State v. Green

Annotate this Case

93 So. 2d 657 (1957)

231 La. 1058

STATE of Louisiana v. Willie GREEN.

No. 43238.

Supreme Court of Louisiana.

February 25, 1957.

William T. Bennett, Clinton, Benton & Moseley, Baton Rouge, for defendant-appellant.

Jack P. F. Gremillion, Atty. Gen., M. E. Culligan, Asst. Atty. Gen., Richard Kilbourne, Dist. Atty., Clinton, for appellee.

McCALEB, Justice.

Appellant was charged, tried and convicted of simple kidnapping and sentenced to serve two years at hard labor in the State Penitentiary. During the proceedings, he reserved 10 bills of exceptions and he has appealed, relying on nine[1] of these bills for a reversal of his conviction.

Bill No. 2 was taken to the overruling of a motion to quash the indictment. This motion alleges that the indictment does not sufficiently apprise appellant of the charge against him in that it fails to set forth with legal certainty the identity of the crime so as to enable appellant to prepare his defense and, therefore, is violative of Article 1, Section 10 of the Constitution.

We find no merit in the motion to quash. The indictment, which is couched in the language of the statute, charges that appellant "did with force and arms commit the crime of Simple Kidnapping as defined by R.S. 14:45 in that he intentionally and forcibly seized and carried Bernardine George from one place to another without the consent of the said Bernardine George, * * *".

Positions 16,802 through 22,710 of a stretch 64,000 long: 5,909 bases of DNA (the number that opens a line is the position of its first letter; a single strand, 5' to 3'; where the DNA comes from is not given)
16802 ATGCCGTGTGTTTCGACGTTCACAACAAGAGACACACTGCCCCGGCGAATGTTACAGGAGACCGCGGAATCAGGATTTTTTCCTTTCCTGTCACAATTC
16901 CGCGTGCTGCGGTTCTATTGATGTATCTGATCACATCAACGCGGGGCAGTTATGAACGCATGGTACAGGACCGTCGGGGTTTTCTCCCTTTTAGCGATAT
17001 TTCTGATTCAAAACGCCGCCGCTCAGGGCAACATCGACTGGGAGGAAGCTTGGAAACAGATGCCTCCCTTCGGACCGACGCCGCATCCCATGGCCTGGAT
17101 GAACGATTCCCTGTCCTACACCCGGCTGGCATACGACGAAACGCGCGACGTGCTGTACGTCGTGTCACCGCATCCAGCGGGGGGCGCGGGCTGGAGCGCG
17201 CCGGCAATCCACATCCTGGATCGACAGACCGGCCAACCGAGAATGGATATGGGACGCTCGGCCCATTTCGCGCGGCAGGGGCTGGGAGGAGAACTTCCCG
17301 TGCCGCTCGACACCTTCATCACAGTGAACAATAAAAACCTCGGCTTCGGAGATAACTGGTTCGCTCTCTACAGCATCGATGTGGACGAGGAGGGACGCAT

Simple kidnapping, as defined by R.S. 14:45, may be committed in three separate and distinct ways. One of the ways *658 in which the crime may be committed is by the intentional and forcible seizing and carrying away of any person from one place to another without his consent. According to the allegations of the indictment, that is exactly what appellant did to Bernardine George.

Under Article 227 of the Code of Criminal Procedure, R.S. 15:227, it is required that the indictment must state every fact and circumstance necessary to constitute the offense "but it need do no more, and it is immaterial whether the language of the statute creating the offense, or words unequivocally conveying the meaning of the statute, be used".

Counsel for appellant argue that appellant is entitled to be advised by the indictment of the place from which or to which the prosecuting witness was transported, the means by which she was transported and the type of force used in seizing and carrying her away.

There is no substance in this contention. Since the statute itself adequately describes the act or acts constituting the offense, it was not essential that the method used in perpetrating the crime be detailed. See State v. Ward, 208 La. 56, 22 So. 2d 740 and the many authorities there cited.